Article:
The cells are fabricated under a condition the same as the one used to prepare Examples -1 and -2, and the load characteristics of these are measured and tabulated in Table 3.
TABLE 3______________________________________ Content of Mean short circuit solvent in Observation after oneCell the paint of the coated month 60° C.type (in wt %) paint storage (in ampere)______________________________________F 90 x trailing 6.5G 85 o judged good 7.5c 80 o judged good 7.5H 75 o judged good 7.6I 70 x nonuniformity 7.5______________________________________
As shown in Table 3, when the solvent content in the paint is increased up to 90 wt %, the viscosity of the paint is so lowered that the trailing of paint is invited. On the other hand, when the solvent content in the paint is lowered down to 70 wt %, the viscosity of the paint becomes so high that the uneven thickness of paint and thus, uneven conductive layer is produced.
Moreover, the load characteristics of the cells measured right after the fabrication are found identical over the all kinds of cells, but some extent of trailing of the paint is observed among the cells stored for one month at 60° C., and the deterioration of the load characteristics (lower short circuit current) is more pronounced with the cell (F) prepared by the paint of a solvent content of 90 wt %.
Judging from these results, the content of the dispersion medium including the solvent in the conductive paint within a range from 75 wt % to 85 wt % is considered appropriate.
From the explanation given in the above, it is understood that the variations in the load characteristics of alkaline-manganese cells can be minimized by coating a conductive paint on the area on which cathode molds make direct contact, and forming a uniform conductive layer within the cell-case by applying electromagnetic induction heating thereon of the invention which heats the cathode container itself evenly and quickly.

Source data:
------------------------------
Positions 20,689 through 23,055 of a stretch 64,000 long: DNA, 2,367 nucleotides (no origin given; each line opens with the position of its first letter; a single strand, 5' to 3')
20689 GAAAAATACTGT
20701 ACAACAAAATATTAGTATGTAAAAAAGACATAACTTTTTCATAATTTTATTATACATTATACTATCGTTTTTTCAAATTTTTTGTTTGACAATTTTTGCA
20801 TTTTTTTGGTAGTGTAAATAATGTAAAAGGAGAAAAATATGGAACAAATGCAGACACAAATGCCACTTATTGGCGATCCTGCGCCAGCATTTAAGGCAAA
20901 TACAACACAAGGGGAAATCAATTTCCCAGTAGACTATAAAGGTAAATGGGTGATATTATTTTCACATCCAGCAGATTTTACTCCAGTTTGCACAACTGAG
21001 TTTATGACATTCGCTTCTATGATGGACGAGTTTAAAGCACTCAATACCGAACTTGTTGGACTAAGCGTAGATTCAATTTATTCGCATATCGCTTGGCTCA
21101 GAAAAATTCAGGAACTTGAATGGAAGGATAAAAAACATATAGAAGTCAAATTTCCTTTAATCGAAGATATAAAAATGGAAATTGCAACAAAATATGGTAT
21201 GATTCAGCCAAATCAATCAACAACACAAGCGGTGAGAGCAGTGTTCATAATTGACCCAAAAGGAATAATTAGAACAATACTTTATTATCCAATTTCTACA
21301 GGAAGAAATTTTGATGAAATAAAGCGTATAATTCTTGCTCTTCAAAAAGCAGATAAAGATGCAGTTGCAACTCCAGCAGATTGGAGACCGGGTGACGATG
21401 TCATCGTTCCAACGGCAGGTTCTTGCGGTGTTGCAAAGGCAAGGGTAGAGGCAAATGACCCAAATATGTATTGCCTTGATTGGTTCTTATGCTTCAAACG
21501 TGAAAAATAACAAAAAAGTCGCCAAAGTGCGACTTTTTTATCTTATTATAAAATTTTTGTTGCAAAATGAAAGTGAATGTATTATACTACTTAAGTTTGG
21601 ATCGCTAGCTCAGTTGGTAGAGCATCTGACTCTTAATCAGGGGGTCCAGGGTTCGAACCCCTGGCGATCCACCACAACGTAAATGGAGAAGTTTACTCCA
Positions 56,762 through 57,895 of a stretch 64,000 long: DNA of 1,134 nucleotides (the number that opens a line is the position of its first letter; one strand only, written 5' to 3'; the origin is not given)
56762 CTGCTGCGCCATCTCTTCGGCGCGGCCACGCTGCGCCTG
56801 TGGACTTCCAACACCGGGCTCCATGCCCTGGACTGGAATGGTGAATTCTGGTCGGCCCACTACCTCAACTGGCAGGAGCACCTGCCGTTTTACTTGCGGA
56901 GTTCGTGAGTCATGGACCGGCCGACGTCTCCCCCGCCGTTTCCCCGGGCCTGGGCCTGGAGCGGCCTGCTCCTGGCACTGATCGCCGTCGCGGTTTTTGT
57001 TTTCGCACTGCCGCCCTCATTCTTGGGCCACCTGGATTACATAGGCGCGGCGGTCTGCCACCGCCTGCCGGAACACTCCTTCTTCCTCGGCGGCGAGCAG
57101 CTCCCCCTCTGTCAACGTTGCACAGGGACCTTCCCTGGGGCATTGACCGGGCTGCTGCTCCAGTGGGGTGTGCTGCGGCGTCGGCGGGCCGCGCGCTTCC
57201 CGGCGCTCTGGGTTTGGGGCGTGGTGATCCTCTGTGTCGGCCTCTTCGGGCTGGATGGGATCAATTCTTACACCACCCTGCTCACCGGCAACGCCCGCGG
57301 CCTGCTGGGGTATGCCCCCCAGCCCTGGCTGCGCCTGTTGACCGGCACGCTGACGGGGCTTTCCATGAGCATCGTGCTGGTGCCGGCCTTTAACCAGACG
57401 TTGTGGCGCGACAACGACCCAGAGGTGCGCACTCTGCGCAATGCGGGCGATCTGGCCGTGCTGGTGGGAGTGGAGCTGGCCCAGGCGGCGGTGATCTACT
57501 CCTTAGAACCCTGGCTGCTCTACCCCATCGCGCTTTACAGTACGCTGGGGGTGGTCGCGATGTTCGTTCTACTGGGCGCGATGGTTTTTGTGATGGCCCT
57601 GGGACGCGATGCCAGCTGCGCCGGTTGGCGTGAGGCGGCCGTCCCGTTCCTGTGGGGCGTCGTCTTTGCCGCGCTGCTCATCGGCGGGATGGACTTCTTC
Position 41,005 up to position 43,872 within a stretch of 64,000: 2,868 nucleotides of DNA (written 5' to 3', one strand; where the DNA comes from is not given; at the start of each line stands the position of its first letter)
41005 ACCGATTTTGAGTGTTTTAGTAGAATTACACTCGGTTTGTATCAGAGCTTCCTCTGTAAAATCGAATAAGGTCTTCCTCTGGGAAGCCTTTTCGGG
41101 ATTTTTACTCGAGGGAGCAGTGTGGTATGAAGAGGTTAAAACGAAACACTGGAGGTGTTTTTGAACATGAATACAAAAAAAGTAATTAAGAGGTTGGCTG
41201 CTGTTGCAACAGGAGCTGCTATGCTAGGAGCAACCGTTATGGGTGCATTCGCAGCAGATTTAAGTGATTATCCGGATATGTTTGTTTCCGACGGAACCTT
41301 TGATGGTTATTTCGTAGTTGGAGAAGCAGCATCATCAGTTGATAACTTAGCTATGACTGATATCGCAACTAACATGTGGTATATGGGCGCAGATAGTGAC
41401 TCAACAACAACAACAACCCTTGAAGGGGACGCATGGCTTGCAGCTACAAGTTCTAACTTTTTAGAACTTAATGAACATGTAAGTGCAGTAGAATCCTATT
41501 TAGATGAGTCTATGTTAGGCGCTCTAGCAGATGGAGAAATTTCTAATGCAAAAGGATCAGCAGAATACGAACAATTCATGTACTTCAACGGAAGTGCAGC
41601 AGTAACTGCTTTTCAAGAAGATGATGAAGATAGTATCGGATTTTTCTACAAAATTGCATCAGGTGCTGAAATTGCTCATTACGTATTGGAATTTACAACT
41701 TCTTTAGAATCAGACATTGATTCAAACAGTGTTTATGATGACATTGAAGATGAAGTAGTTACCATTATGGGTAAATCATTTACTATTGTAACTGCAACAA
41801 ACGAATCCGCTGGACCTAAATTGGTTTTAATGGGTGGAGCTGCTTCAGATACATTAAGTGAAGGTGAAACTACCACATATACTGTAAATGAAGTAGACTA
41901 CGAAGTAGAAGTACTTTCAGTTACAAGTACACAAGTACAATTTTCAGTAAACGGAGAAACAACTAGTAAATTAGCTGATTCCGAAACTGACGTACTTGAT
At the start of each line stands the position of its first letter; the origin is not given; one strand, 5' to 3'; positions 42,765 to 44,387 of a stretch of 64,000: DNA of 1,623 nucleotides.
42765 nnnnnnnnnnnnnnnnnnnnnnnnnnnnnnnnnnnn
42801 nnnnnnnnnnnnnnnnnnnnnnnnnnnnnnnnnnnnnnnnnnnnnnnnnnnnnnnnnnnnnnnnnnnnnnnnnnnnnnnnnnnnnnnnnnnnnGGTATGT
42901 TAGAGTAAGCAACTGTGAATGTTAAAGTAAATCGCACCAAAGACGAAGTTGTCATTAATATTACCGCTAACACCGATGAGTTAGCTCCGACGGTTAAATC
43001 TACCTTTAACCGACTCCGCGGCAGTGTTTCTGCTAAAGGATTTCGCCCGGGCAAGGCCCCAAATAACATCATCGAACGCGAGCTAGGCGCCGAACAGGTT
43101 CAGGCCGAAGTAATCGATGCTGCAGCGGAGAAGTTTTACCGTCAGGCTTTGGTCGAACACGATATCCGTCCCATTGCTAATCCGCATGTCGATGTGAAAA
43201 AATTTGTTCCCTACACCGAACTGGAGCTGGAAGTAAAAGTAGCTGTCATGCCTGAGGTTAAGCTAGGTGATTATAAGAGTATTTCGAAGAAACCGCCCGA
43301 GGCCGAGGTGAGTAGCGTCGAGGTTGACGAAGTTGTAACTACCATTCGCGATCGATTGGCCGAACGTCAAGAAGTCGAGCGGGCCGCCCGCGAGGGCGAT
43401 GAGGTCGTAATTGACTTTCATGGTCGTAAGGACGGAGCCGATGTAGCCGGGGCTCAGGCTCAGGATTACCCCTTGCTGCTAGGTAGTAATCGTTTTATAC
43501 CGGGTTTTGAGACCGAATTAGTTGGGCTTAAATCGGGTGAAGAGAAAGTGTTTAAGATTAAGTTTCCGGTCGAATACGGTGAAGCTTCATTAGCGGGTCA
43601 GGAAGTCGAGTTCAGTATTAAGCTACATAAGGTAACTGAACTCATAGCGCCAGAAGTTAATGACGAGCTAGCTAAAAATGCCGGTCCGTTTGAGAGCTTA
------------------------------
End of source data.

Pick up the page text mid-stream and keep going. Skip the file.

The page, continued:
In the examples shown here, only a case where vinyl-chloride-vinyl acetate copolymer is employed as the binder of the conductive paint has been shown.
Furthermore, any kind of resin that is anti-alkaline, anti-oxidation, and formable into coating film can be employed instead of the above shown resin.
For example, any of the polymers solvable in the organic solvent, such as polyvinyl chloride, polyvinyl acetate, polystyrene, polyvinyl isobutyl ether, polymethyl penten, polyamide, polyethylene, or others can be employed.
In addition to the above, any of the aquatic suspensions of fluorocarbon resin represented by polytetrafluoroethylene (PTFE) and thermosetting resin such as epoxy resin or diallyl phthalate resin can be employed also.
When thermosetting resin is employed as a binder, and this is mixed with a carbon-system conductor such as graphite and carbon black and a curing agent, a product with a too high viscosity would be produced, but if this take place, the viscosity of the product may be adjusted by adding a small amount of solvent.
By applying electromagnetic induction heating onto the paint of such, evaporation of the solvent and curing of the binder which is thermosetting resin are simultaneously performed yielding a conductive coating film there.
Among many types of binder resin, polyvinyl chloride, polyvinyl acetate, vinyl chloride-vinyl acetate copolymer, polyethylene, epoxy resin are considered particularly advantageous from the aspect of cost.
Although discussions of these three samples are made only for the cylindrical alkaline-manganese cells, it is needless to mention that the above is applicable to the cells employing silver oxide, mercury oxide, or nickel oxihydroxide as the cathode material, and is effectively applicable to the button type cells.
|Cited Patent||Filing date||Publication date||Applicant||Title|
|US5051321 *||Jul 24, 1990||Sep 24, 1991||Onoda Cement Company, Ltd.||Solid oxide fuel cell and method of manufacturing the same|
|JPS5583631A *||Title not available|
|JPS61160229A *||Title not available|
|U.S. Classification||29/623.5, 29/623.1, 429/206|
|International Classification||H01M4/08, H01M6/08, H01M2/02, B05D3/02, H01M4/66, H01M4/06, H01M4/64, H01M6/06|
|Cooperative Classification||Y10T29/49108, Y10T29/49115, H01M2/0272, H01M4/66, H01M2/0275, B05D3/0281|
|European Classification||H01M2/02E10B, H01M2/02E12, B05D3/02S7, H01M4/66|
|May 19, 1993||AS||Assignment|
Owner name: MATSUSHITA ELECTRIC INDUSTRIAL CO., LTD., JAPAN
Free format text: ASSIGNMENT OF ASSIGNORS INTEREST;ASSIGNORS:IWASE, AKIRA;IWAKI, HIROFUMI;KANEKO, TOSHIKAZU;AND OTHERS;REEL/FRAME:006547/0242
Effective date: 19930506